More threads by tc2


Sep 2, 2015
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A local company contacted me trying to figure out a way to clean the mess on Yahoo local search.

The company has 3 offices in Arizona. The yahoo local search results shows mixed wrong phone number area code, wrong website, wrong name and duplicated listing.

The company already has verified Yelp, Google, Bing, Yp and few other business directory listings. However, the verified Yelp listing shows the wrong name on Yahoo Local for some reasons.

Is it better to pay Yext to remove some of the wrong listing or use Yahoo's localworks?

What the company are afraid of is that Yext will create a new entry on many directories that will cause duplication.

The company would like to remove those and only shows the correct one. What's the easiest way to do so?

I searched this forum and haven't found a good solution.

I'd be more concerned about finding out where Yahoo is getting the data from and cleaning it up there. Yahoo listings are a giant pain to get rid of but I would try doing it manually before paying Yext.
I would pay Yext, and I am not a fan of focusing much budget and/or resources on non-Google citations.

A couple of caveats, Yext is a client of ours and I think citation consistency is overhyped and have a big study about it coming out soon :)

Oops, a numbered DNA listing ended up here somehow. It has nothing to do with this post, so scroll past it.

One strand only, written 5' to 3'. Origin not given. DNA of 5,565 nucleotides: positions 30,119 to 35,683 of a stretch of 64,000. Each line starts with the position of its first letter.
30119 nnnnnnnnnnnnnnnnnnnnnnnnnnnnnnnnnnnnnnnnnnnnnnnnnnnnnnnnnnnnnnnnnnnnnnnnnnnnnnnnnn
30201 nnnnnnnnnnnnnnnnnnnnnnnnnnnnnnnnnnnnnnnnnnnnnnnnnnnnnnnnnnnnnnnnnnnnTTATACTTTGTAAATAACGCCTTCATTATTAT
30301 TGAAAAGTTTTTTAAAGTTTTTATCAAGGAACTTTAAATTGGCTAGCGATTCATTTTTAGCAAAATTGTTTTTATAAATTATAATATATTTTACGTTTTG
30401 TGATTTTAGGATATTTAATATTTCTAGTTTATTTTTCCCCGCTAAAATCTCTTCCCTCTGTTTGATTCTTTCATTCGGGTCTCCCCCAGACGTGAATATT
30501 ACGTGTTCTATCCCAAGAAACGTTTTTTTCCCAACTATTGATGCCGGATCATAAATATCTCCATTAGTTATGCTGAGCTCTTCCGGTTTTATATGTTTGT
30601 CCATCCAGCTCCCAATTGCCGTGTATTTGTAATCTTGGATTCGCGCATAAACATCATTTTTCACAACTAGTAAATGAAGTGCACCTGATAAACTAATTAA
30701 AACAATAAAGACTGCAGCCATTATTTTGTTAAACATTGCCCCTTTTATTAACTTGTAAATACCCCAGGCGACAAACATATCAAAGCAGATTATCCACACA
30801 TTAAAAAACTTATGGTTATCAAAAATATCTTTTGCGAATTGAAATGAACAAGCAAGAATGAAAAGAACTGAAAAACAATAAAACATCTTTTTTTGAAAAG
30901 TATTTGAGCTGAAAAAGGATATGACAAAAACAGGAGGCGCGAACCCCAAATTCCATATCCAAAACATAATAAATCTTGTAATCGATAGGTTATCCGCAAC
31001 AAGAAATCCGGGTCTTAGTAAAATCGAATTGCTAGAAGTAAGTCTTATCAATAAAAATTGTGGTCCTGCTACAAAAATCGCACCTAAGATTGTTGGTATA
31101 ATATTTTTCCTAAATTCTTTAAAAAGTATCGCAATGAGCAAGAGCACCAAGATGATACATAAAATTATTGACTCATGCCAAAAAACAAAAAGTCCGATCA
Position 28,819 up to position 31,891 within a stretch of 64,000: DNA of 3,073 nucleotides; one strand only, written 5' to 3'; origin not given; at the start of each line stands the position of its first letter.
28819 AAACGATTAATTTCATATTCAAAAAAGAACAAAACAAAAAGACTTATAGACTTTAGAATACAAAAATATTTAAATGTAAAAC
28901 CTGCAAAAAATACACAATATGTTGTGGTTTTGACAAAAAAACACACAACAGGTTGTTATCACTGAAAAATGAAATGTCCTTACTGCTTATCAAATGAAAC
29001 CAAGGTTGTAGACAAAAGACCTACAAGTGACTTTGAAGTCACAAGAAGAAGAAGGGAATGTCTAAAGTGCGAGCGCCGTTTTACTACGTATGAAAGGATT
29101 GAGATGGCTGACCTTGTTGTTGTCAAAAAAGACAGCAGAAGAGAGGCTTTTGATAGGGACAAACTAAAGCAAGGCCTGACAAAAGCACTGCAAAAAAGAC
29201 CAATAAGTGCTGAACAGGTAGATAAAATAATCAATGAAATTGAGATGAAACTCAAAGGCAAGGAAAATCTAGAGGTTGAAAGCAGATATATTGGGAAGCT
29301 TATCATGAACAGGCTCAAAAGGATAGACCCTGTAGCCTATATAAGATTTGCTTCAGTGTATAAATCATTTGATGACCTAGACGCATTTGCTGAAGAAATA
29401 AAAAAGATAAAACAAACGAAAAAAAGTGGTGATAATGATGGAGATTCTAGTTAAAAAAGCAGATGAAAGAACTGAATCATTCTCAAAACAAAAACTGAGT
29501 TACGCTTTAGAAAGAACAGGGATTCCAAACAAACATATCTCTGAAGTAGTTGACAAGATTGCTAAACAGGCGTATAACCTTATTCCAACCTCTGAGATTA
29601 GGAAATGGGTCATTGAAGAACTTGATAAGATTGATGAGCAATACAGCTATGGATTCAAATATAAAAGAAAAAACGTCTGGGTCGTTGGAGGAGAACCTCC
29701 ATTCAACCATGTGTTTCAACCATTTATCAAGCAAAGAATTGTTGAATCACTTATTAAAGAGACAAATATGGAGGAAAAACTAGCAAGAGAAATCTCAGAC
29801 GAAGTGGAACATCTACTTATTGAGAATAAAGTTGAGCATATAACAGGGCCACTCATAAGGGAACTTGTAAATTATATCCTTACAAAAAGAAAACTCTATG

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Here is what I found so far.

The company used to pay DexKnows. The company has since changed name.

The old data were distributed through Localeze and published on many directories.

Now, the company stop paying DexKnows, since it is NOT generating promised leads. The old data are still existing on may directories that we don't have access to. The bigger issues is there are duplicated listing (new name, old name) all over the place.

Talked to Yelp sales rep, they have no clue why Yahoo Local load Yelp data with different company name. Looks like a third party company screw up the name and phone number area code.